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Having a lot of fancy acronyms after their name doesn't mean they're experienced or honest. Do your own research before you choose an adviser.

Question: I expect to retire in about three years at age 66 and need advice on what I should do with my 401(k) and a lump sum from my pension plan after I leave my job. I met with a “retirement planning specialist” whose card also said he had a “Wharton certificate in retirement planning.” I have no idea what any of this means. Can you shed some light on these credentials? --H.G.

Answer: When it comes to advisers touting their retirement-planning expertise, there’s no shortage of credentials. You’ve got your CSAs (Certified Senior Advisors), CRFAs (Certified Retirement Financial Advisers), CSCs (Certified Senior Consultants), CRCs (Certified Retirement Counselors)…and lord knows how many more designations that have popped up in the time it took you to read this sentence.

But as I’ve noted before, the difficulty isn’t finding people who claim to have designations that suggest special expertise. It’s determining whether a credential requires rigorous training that can truly improve an adviser’s effectiveness or whether it is really a convenient way for advisers to impress potential clients.

In the case of the adviser you mention, I can tell you that the certificate in retirement planning issued by the Wharton School of the University of Pennsylvania is part of a special executive education program created by Wharton and AXA, the big insurance and financial services company.

The program, which is open only to AXA advisers, is essentially a five-day affair. The certificate that attendees receive attests to the fact that they attended and completed the course. There’s no exam. I don’t want to suggest the course is fluff. The advisers study a variety of retirement issues with such well-known Wharton professors as Olivia Mitchell and they do a case study, which is critiqued. But it’s not as if they’re getting a Wharton MBA in retirement planning.

As for that term “retirement planning specialist,” it’s a purely internal title that AXA allows advisers who attended the program to use.

Why, you may ask, are we seeing this proliferation of men and women of letters? Well, one reason is that with the baby boomers marching into retirement, there’s clearly a growing need for more proficiency handling such issues as saving and investing for retirement and turning 401(k)s and other accounts into lifetime income. No doubt many advisers want to learn as much as they can to help clients navigate such matters.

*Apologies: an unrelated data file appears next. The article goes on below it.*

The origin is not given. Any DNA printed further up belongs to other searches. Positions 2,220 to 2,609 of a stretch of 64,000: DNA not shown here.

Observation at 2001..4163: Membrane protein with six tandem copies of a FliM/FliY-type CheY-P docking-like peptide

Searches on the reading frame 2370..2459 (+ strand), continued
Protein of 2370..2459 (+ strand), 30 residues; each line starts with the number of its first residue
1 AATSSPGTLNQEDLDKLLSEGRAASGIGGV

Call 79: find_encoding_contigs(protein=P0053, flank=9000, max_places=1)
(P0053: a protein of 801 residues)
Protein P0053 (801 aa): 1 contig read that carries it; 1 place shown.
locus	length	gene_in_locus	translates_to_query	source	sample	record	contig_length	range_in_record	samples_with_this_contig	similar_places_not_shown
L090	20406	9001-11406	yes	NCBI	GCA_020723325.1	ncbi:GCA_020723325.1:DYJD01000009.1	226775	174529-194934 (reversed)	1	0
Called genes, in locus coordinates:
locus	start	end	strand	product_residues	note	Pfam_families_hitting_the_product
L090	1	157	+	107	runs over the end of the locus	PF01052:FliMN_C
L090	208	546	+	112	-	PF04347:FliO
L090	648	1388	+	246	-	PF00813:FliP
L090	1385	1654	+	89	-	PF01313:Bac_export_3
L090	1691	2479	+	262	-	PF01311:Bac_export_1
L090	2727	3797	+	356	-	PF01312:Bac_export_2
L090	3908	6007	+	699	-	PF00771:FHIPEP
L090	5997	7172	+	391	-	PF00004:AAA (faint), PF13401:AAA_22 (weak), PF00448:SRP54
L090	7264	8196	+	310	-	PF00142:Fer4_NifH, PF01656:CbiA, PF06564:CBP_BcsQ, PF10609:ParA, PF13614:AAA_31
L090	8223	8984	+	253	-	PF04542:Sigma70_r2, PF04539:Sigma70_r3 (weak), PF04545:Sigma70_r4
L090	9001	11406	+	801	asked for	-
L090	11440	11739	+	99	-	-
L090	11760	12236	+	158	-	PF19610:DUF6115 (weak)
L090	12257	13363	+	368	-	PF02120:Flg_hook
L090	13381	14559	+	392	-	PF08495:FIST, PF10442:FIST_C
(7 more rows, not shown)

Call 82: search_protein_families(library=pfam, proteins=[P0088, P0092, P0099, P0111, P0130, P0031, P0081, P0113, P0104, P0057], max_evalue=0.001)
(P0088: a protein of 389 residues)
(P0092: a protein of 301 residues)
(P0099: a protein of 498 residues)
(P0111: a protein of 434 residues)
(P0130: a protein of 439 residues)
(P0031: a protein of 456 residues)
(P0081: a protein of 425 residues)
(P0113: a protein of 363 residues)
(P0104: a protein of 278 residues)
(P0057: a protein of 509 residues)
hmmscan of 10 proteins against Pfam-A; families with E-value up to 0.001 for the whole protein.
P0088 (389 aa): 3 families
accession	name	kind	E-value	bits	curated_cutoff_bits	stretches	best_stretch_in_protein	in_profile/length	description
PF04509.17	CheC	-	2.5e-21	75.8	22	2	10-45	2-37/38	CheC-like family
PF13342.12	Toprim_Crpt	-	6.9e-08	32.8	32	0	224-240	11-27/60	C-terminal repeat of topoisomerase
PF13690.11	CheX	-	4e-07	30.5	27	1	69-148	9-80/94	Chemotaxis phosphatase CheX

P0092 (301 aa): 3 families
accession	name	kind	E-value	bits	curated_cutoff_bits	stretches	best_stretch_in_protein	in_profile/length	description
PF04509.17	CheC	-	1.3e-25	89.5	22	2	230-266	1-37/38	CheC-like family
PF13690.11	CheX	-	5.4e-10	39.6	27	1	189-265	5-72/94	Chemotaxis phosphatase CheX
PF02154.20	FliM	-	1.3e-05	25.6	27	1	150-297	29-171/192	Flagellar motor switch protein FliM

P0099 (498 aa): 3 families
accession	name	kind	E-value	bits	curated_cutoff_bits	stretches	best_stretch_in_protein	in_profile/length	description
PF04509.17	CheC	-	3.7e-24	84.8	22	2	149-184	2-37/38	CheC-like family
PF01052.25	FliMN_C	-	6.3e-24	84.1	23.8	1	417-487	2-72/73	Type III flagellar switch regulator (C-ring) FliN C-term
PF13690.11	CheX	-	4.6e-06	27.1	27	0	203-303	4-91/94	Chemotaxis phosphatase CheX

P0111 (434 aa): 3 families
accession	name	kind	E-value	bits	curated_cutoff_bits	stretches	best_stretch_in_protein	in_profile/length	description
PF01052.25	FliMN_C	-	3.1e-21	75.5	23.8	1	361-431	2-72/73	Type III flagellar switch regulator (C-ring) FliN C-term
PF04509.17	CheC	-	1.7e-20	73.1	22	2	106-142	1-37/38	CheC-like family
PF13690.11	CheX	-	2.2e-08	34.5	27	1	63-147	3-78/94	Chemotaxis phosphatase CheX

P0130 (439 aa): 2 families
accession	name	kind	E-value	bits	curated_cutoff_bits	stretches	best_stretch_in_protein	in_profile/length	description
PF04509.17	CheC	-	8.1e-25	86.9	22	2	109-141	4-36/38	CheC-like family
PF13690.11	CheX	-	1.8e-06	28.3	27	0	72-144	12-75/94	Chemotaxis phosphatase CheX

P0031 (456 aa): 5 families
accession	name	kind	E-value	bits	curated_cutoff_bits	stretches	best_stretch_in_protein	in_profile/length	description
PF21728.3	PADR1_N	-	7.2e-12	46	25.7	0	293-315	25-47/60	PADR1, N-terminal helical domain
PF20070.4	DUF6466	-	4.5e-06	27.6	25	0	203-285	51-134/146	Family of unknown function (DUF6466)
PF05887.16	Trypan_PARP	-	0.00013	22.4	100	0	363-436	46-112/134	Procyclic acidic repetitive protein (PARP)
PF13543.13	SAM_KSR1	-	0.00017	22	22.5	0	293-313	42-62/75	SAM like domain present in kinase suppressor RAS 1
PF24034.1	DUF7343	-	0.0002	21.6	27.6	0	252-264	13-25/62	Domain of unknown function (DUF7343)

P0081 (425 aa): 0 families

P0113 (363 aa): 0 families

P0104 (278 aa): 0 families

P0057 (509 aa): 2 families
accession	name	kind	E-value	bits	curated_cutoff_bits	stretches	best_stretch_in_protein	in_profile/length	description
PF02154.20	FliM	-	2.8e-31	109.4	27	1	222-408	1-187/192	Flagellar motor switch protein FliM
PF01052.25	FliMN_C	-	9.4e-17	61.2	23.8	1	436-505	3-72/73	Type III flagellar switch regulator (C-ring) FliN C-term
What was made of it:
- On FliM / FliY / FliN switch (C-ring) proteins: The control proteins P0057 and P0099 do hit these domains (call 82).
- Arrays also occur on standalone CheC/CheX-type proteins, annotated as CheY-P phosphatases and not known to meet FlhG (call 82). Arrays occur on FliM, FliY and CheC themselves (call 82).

Then there’s a less charitable explanation, which is that initials and designations can create an aura of credibility, warranted or not, and make it easier to sell products that generate fees.

And make no mistake, the use of some credentials by some advisers has been a problem. In testimony last year before the Senate Special Committee on Aging, Massachusetts Secretary of the Commonwealth William Galvin claimed that the Certified Senior Advisor designation has been used by annuity salesmen as a deceptive marketing tool.

In the wake of such allegations, the Society of CSAs has begun requiring that advisers who use the designation provide a disclosure statement to clients that, among other things, says that “the CSA designation alone does not imply expertise in financial, health or social matters.” Well, thanks for clearing that up.

So how can you increase your chances of ending up with an honest and competent adviser who can really help you address retirement-planning issues as opposed to just salesperson with a string of letters after his or her name?

Well, the first thing you must realize is that no designation - even the mighty CFP (Certified Financial Planner), which is generally considered the creme de la creme for advisers dealing with individuals’ personal finances - guarantees competence or, more importantly, integrity. You’ve still got to assess whether this person has sufficient expertise and is willing to put your interests ahead of his or her own.

Ultimately that’s a judgment call - and a tough one - but you’ll increase your chances of making a good decision by checking with state, federal and other regulators to see whether the adviser has a history of complaints from clients.

It’s also a good idea to get referrals from well-regarded industry groups like the Financial Planning Association or the National Association of Personal Financial Advisors, as well as recommendations from friends or relatives who have had success with an adviser.

On the other hand, I’d be wary of any advisers who contact me unsolicited, and doubly wary of ones who run free retirement-planning lunches or seminars. Many times such sessions are just a come-on to sell high-priced investments.

Above all, though, you’ve got to maintain a healthy sense of skepticism and trust your instincts. I think you can tell when someone is trying to sell you something as opposed to listening to you talk about your needs, concerns and goals then trying to create a solution that addresses them.

If an annuity or some other product the adviser sells always seems to be the top solution or if the adviser is reluctant to outline fees in writing, then perhaps the letters that should be on that person’s card are GSA (glorified sales associate) - and maybe you should just walk away.